Oh, poor fund manager. Why long faces?
July was great! The S&P 500 posted its best performance since the end of 2020, up 9 per cent. It was one of the best months on the market so far. Sure, the withdrawal of generosity by the world’s most important central banks heralds a new wave of volatility in asset prices, but this must be the rebound we’ve all been waiting for, right?
apparently not. Instead, it appears to be yet another pain tradeoff. Bank of America says that despite a spectacular rally last month, only 28 percent of active fund managers focused on large stocks outperformed its Russell 1000 benchmark. All major mutual fund genres underperformed – core, growth and value.
Kudos to the minority, but how did everyone else manage it? All year long, investors have been desperate for a break in the clouds, and finally a bit of a softening signal from the Fed comes along, and they’re still lagging behind their benchmarks. It seems that too much money was tied up in a safe stash of cash and too little money was put on the boom.
BofA analyst Savita Subramaniam and her colleagues said in a note to clients that a bearish trend “could have an impact on performance”. Opportunities to beat the market are still scarce, he said, creating a “tough environment” for funds that choose stocks instead of piggybacking on the index.
One reason for this is that professional investors are not fools. That sign of softening from the world’s most powerful central bank was over-interpreted and came with a far greater warning than the market’s initial reaction.
All Fed chairman Jay Powell said was certainly not appropriate, but certainly not appropriate, to slow down the pace of interest rate hikes in the future. Some market participants took this as a signal to bet on cutting rates and back in stocks that the Fed had spoken hard on inflation. This week, a string of Fed speakers told the markets to calm the cat. He said they are not close to pivot yet and hopes of a rate cut next year are premature.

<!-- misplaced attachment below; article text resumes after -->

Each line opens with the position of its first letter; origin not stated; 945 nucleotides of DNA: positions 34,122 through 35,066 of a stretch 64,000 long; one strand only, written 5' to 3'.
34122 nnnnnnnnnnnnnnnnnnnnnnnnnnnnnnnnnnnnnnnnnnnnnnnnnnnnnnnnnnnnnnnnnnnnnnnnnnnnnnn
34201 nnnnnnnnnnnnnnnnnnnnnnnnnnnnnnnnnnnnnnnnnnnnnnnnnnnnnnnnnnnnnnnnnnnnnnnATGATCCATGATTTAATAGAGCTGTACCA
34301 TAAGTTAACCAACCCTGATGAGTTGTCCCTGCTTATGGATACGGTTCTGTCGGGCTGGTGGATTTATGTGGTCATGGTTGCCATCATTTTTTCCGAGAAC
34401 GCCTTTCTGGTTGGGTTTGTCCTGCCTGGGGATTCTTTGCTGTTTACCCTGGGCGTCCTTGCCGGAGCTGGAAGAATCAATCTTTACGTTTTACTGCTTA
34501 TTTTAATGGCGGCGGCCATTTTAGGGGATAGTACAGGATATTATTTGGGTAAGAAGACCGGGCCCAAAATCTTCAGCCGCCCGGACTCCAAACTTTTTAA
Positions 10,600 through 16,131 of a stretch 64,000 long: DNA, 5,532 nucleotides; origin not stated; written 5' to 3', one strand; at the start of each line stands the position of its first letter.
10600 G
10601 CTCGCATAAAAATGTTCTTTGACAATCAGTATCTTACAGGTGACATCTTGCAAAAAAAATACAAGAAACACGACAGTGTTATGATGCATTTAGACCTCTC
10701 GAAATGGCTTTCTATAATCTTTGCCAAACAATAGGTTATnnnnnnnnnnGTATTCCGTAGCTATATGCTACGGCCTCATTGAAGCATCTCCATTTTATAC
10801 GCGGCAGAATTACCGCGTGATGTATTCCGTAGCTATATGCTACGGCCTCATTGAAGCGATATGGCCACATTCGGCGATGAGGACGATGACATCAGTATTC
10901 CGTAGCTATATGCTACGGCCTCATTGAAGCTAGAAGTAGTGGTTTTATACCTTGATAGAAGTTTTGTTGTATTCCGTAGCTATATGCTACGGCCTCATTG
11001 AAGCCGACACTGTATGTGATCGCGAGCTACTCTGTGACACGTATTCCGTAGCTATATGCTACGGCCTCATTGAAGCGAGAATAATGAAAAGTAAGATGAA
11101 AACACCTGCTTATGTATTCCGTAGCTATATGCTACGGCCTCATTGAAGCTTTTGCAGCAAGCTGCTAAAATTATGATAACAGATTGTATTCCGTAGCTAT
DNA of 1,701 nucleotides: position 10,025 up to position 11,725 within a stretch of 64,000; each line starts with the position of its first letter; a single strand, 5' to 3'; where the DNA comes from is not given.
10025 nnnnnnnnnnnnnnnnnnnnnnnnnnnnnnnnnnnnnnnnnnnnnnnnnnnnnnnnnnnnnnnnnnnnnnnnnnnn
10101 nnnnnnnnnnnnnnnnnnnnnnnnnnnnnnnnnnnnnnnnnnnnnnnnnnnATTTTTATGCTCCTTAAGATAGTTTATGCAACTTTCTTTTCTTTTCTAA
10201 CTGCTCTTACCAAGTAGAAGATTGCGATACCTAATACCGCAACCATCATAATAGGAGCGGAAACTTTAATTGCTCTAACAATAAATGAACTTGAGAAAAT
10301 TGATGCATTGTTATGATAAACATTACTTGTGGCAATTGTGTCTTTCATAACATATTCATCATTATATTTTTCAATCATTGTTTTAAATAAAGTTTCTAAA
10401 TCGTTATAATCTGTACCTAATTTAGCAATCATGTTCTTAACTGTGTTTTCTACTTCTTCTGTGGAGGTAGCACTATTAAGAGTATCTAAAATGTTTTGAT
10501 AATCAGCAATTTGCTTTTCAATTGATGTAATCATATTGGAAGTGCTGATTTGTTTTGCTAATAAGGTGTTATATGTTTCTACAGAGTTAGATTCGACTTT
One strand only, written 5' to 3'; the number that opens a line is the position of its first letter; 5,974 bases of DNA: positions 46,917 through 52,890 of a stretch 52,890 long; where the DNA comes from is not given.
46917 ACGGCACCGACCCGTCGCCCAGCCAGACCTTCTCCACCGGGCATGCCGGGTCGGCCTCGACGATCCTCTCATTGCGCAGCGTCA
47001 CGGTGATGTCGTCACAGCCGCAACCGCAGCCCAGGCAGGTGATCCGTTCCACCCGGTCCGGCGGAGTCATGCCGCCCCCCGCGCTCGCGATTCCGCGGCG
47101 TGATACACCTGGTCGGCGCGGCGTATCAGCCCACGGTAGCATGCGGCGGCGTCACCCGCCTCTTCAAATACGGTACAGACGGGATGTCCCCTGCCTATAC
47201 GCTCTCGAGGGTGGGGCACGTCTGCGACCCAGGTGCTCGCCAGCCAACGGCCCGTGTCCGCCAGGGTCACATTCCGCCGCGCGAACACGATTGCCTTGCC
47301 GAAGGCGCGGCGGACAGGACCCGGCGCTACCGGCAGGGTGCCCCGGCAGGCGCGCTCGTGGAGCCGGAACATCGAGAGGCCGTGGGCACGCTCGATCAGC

Another way to think about it is to question who was doing the purchase. A good chunk of it seems to have come from funds that were extremely bearish, with lots of shorts — or bets against stocks — on their books. Commodity trading advisors – CTAs – such as hedge funds and momentum chasers well-backed riskier assets and then scramble to hold when stocks go higher, a practice known as short covering.
“The equity boom . . . was primarily due to short covering in July,” wrote analysts at Barclays. “The smallest stocks have actually outperformed in Europe and the US.”
An evenly-weighted basket of the 50 smallest stocks in the Russell 3000, “led by a more speculative . . . non-profit name,” has climbed nearly 31 percent since June, says Neil Campling, an equity analyst at Mirabaud. Well, Europe is catching on now.
Anik Sen, head of equities at Pinebridge Investments, is what you call a bottom-up investor who builds a portfolio focusing on a relatively small number of stocks — 30 to 40. Their mission is to choose good stocks and neutralize its impact. Wide move in indices. That task, he says, is increasingly complicated by the larger role played by equity inflows from macro funds and CTAs.
“I have been doing it for over 35 years, close to 40 years. The disconnect between bottom-up and top-down is probably the widest I’ve seen,” he says. “Markets are being moved by macro traders, not you and me. . . .[Their flows]Dwarf compared to fundamental investors. ,
It cuts both ways. Sen is of the view that the July rally is “sustainable” and the markets have been extremely depressed for most of this year. He believes that few corporate stories are much stronger than what investors give him credit for. “We don’t understand why the markets are so negative,” he says, adding that the war in Ukraine, inflation, supply chain tensions and China’s Covid shutdown masked otherwise positive factors.
But mutual funds’ poor performance in July underscores how broad asset allocation has been hinged on powerful macro trends that are railroading stock experts.
My understanding from talking to fund managers is that this is becoming very disappointing. It was wrong for him to be so positive at the beginning of the year and then he missed a trick in July. Now the best approach is probably to be somewhat philosophical.
“You can easily get caught up in short-term movements,” said Mamdouh Medhat, a senior researcher at Quant House Dimensional Fund Advisors, which was founded in the 1980s. “It’s like a ping-pong match and commenting on every hit of the ball.”
Boring it sounds, sticking to the markets for the long term is still almost always the best strategy. “It’s very difficult to beat the market by trying to beat it. People will sometimes make the right call out of pure luck,” Medhat says with the calm tone of a therapist. “Be a fool. . . if you are widely diversified, the only free lunch you are getting in finance,” he says.